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9

If you sign up an verify the site with Google Webmaster Tools you can submit a sitemap. It's a simple XML format and pretty easy to generate each time your site is updated, this allows you to quickly submit large numbers of URLs to Google for indexing (though bear in mind that adding a URL to a sitemap does not mean Google will index it, rank it or speed up ...


6

Capitalization is important (they are cap-sensitive), unless you set your GA filter to be case insensitive utm_ is specific to Google Analytics. It dates from when GA was called Urchin (it stands for Urchin Traffic Monitor. utm_source: This is the site or advertising service you're using (beetsandtreats.com, admob, etsy.com, etc) utm_campaign: This is ...


5

For PPC, I would rank terms in the following order: Most specific Highest traffic Lowest competition This should leave you with the terms which are most likely to convert and get the greatest number of qualified searches without excessive cost. If you are using the Adwords bid tool and organizing your exported terms on a spreadsheet, it may be easiest ...


4

From what it sounds like, no you will not be able to get 50 clicks a day through the phrases you listed from Google's keyword tool. The Google Keyword Tool shows you searches per day for a given keyword phrase or set of keyword phrases. This is what you need to look at to understand if you will get 50 clicks a day and the cost: Clicks Per Day = Sum of ...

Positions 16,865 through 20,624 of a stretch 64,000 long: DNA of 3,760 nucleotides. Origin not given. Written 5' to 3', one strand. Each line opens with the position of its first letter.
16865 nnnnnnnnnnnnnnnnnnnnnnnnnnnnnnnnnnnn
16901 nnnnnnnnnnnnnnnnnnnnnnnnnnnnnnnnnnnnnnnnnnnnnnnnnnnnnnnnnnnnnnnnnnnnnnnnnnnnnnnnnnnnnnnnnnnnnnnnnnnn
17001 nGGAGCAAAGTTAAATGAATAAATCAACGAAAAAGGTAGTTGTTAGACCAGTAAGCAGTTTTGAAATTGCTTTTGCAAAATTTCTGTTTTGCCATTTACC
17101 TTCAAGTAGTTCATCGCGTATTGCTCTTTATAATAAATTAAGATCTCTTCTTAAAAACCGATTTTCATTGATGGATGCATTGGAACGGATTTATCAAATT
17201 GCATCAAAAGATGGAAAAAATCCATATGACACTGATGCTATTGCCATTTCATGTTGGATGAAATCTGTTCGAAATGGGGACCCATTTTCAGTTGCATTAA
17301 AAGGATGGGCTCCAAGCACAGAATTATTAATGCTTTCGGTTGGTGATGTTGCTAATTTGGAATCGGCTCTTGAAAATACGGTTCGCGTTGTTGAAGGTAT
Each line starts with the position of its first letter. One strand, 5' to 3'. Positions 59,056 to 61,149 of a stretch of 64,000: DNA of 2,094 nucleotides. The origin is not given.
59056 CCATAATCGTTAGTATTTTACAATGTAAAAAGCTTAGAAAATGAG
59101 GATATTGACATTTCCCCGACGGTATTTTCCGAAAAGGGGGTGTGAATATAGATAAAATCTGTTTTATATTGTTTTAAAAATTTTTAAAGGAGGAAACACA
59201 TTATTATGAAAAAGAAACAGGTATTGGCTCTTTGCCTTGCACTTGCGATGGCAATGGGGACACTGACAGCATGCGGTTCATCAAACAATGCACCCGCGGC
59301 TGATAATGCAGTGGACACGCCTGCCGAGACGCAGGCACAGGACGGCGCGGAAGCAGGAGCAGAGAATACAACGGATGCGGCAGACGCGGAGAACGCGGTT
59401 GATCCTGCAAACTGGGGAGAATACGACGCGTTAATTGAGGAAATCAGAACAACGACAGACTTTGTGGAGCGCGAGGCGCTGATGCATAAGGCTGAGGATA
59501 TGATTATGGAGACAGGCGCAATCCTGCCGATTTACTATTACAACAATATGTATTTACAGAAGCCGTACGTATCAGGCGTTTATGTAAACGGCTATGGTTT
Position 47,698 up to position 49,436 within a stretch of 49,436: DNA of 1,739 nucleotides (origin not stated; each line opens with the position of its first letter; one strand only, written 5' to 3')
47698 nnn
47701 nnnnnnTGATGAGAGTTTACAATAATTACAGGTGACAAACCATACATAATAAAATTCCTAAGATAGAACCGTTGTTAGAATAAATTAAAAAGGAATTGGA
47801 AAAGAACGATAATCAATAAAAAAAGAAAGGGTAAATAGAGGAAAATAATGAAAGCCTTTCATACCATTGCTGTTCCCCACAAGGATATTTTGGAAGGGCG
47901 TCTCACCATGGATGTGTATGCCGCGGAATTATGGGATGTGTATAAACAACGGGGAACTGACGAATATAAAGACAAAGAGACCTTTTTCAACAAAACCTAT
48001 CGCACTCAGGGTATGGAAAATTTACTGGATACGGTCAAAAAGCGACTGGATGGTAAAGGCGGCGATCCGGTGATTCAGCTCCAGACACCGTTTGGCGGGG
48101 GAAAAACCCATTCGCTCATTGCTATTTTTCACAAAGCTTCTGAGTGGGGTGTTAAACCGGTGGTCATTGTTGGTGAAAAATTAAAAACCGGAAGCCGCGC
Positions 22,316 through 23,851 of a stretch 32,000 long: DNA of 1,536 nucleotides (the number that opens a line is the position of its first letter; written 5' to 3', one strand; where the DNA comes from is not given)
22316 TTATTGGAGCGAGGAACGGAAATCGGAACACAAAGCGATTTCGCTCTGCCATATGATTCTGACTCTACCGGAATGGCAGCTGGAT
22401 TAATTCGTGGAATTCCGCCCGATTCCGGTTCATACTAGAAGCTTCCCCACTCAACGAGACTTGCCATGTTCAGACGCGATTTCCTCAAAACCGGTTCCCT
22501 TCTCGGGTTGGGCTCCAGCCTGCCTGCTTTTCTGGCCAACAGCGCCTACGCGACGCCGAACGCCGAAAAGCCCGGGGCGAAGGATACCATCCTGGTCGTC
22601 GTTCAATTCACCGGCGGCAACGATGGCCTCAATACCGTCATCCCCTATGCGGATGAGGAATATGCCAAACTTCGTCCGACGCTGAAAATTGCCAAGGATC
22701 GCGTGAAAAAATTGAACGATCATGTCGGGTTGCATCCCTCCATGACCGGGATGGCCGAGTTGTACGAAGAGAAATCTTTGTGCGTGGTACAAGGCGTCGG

4

Google's total advertising revenues were USD$23 billion in 2009 http://en.wikipedia.org/wiki/AdWords


4

Try the GA URL Builder which also gives a (slightly vague) description of the URL components. You get to the reports via 'Traffic sources > Campaigns' in GA.


3

I would say the biggest impact this will have is it will give Google huge potential to influence keyword direction based on what they suggest to a user when mid-typing. Rather than an SEO finding keywords or niche keywords based on research, the strategy could consist of tailoring content to try and appear underneath the Google suggested combination of ...


3

Logically speaking, long tail searches should see less traffic as users will be more likely to find, and click on, results before they get to finish typing in their entire search term. As a result those long tail searches will be less likely to happen and thus less able to deliver traffic. As for SEM, it will affect the amount of impressions you see in your ...


3

I don't believe so. I consult on both PPC and SEO, and by far I get far more interest in SEO. However, it's still a struggle for many to dedicate time and resources to SEO since it's more difficult to show ROI. I've gotten good at showing how much money it would cost to buy the same traffic via PPC - it's a very high recurring cost, versus a much lower and ...


3

Also try SEOmoz's Open Site Explorer. It helps with the following - Investigating the link data of a competitor to determine where they're earning press/attention so you can reverse engineer their marketing efforts Comparing link metrics between multiple sites to determine the level of competition / difficulty/importance of your own site ...


2

I am an SEO Professional and highly recommend you learn a fair share of SEO yourself before you hire anyone. A lot depends on the keywords you are going for and their level of competition. What you are asking leaves you open to being misled. A lot of these companies advertising first page results may get you first page results in the long tail that likely ...


2

Depending on the competition and your keywords, AdWords campaigns are usually expensive; there's just no way around it. That being said, I had a campaign that started small and quickly grew to 10-times my monthly budget. I was okay with that because my campaigns were net-profitable. That is, I was making more money than I was spending. Inspiration aside, ...